It’s also worth noting that there’s some difference between a convent and a monastery; both can house nuns, but I’m not sure what the difference is exactly. There is a monastery of Carmelite nuns near my home (it is not a convent). Maybe someone else can clarify.

  • Jacob Wall

    At one point my wife had considered becoming a nun. But instead, she became involved in a super-liberal, “women should be anything but wives, mothers or nuns” group of university arts students. Then I ruined all of that when we met, got married and had kids (all within a 2-year time frame). I’m REALLY glad we are married. However, I’d love to think that I could play a role in some young woman’s decision to become a nun. The problem is I don’t know any young Catholic women, let alone any who are devout and leaning this way. I’m glad to see the comments here from some women who are considering; I noticed comments from Abbie, Catherine, Susie and Therese; at least I can pray for you!

  • Melissa

    Don’t really appreciate other vocations being referred to as “lowly” though. Even sarcastically. But great article!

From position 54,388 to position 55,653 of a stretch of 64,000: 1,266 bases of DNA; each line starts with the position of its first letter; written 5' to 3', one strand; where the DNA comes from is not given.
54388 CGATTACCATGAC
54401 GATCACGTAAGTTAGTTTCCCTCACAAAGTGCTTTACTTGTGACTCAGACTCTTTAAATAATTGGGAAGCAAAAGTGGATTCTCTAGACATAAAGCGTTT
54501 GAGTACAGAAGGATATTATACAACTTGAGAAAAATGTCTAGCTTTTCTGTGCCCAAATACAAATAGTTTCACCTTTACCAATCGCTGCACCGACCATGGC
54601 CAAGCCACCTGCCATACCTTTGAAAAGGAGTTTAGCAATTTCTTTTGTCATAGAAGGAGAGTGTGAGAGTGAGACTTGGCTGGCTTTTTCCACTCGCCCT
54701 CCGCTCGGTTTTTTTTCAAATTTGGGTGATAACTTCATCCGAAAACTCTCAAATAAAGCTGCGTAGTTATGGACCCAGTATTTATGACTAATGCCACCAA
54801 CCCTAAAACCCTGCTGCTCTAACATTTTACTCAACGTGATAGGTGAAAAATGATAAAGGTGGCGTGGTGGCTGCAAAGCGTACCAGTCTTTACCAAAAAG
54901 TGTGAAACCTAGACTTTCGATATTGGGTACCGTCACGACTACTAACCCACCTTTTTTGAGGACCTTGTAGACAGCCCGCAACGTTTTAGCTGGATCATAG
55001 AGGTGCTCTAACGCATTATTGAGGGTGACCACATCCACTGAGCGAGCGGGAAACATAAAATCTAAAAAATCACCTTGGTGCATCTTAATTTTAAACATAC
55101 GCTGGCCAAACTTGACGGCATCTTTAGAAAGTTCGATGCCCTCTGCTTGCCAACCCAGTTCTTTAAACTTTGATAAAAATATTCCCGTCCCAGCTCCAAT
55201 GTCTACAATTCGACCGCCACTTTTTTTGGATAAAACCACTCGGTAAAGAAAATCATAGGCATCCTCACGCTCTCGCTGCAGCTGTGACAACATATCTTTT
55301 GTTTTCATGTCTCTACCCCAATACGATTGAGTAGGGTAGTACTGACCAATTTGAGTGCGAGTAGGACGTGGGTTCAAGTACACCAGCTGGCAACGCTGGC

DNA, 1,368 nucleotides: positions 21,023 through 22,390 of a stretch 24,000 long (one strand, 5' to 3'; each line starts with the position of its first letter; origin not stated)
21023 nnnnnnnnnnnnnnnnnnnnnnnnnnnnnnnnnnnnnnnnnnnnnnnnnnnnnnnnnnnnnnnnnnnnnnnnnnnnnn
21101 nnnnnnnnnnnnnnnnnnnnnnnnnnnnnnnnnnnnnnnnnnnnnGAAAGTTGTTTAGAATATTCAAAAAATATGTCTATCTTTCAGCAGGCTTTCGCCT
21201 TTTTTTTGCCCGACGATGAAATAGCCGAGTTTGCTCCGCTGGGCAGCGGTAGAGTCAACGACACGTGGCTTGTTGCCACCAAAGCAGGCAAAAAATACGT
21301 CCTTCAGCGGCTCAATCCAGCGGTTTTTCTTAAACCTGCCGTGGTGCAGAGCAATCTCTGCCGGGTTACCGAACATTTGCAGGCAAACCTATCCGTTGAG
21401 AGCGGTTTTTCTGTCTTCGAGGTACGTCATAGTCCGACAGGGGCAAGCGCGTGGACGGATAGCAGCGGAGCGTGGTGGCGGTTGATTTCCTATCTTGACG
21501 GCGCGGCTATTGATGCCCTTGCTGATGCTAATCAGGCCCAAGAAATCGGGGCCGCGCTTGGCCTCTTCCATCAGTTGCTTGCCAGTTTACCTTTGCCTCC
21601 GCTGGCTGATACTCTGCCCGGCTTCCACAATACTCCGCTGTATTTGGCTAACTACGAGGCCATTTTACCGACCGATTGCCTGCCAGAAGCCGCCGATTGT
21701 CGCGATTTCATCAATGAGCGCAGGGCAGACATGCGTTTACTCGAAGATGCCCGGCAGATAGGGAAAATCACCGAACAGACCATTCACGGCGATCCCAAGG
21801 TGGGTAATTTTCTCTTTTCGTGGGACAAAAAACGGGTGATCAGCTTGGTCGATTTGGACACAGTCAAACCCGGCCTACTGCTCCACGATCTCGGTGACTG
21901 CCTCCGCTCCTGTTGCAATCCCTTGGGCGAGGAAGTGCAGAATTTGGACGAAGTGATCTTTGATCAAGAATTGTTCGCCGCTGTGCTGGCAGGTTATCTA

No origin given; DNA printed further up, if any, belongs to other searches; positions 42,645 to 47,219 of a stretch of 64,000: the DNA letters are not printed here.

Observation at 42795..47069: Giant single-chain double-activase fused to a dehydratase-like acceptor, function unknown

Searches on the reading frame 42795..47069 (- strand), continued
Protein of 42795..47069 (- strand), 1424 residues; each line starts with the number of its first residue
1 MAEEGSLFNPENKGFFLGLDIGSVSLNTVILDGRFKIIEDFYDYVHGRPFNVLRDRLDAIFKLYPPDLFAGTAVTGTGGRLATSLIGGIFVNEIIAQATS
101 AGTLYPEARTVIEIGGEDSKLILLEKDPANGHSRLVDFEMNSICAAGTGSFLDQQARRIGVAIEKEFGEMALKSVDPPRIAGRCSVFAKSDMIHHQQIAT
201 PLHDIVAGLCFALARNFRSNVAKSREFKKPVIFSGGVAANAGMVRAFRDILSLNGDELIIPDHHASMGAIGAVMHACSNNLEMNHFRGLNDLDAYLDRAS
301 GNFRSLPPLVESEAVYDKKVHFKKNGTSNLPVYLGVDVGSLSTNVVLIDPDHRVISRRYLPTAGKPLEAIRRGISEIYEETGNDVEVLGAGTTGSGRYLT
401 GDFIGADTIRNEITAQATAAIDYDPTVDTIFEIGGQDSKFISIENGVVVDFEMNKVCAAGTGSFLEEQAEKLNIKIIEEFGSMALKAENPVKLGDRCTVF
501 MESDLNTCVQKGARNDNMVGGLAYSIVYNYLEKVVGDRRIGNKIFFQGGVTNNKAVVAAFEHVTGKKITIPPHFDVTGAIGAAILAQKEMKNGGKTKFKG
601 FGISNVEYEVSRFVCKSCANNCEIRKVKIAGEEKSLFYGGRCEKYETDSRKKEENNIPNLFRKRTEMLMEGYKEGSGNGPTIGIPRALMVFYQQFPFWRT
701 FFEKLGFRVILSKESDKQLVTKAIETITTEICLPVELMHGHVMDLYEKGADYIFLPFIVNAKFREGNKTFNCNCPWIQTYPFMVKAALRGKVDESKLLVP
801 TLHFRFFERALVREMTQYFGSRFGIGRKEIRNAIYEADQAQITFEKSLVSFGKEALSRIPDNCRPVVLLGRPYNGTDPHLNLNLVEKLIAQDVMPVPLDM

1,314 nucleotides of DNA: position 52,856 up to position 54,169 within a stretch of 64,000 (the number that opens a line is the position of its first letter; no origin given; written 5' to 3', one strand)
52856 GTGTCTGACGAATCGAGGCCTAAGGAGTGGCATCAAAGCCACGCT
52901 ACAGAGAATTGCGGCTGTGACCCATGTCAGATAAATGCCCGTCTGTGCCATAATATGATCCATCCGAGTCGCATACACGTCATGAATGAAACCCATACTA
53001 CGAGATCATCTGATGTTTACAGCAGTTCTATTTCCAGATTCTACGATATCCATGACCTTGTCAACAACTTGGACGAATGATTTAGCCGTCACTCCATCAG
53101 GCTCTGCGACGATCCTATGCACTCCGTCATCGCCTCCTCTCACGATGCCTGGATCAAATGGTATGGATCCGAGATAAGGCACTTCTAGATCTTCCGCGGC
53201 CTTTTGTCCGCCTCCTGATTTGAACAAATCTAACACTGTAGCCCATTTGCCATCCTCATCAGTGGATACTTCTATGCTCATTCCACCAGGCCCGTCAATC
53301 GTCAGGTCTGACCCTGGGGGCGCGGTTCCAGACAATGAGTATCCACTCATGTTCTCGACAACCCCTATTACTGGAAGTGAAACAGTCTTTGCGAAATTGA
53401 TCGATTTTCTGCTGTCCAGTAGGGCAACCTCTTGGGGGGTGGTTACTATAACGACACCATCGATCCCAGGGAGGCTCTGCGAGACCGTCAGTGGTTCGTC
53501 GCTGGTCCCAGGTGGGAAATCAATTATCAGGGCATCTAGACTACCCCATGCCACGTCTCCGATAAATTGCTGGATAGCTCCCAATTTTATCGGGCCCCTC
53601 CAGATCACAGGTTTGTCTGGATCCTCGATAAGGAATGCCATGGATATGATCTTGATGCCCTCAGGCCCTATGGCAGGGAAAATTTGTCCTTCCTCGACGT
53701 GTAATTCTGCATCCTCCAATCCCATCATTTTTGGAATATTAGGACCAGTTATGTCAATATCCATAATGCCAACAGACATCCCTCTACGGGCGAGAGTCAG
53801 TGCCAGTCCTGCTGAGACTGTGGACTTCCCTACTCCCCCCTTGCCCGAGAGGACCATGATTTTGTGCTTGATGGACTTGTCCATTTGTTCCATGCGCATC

• musiciangirl591

    during my junior year of high school, so 2-3 years ago, i was considering becoming a nun, i prayed a little, sat down and thought about it for a while (while being a long time), and i decided that it was not my vocation, i pray that young women feel the call to become a sister and act on it :)

  • Maggie

    This is awesome! I love that the project is through St. Therese’s feast day. The whole vocations initiative kind of reminds me of the Fishers of Men video for vocations to the priesthood. The movement could be very powerful. Go Imagine Sisters!

  • Laura M

    very cool site and probably helpful in my current stage in life

  • Brigid Daly

    Wow, after this post I thought you were a woman. Good job confusing me.

  • Ceckiz Gzz

    Let’s pray to have serious and authentic religious vocations, not like the “new age” sisters that support abortion.

  • Leonie

    Please pray for women who have tried the convent and returned to the world. Also, if you fit into that category, please check out Leonie’s Longing, which is a ministry for women who have left the convent. God Bless!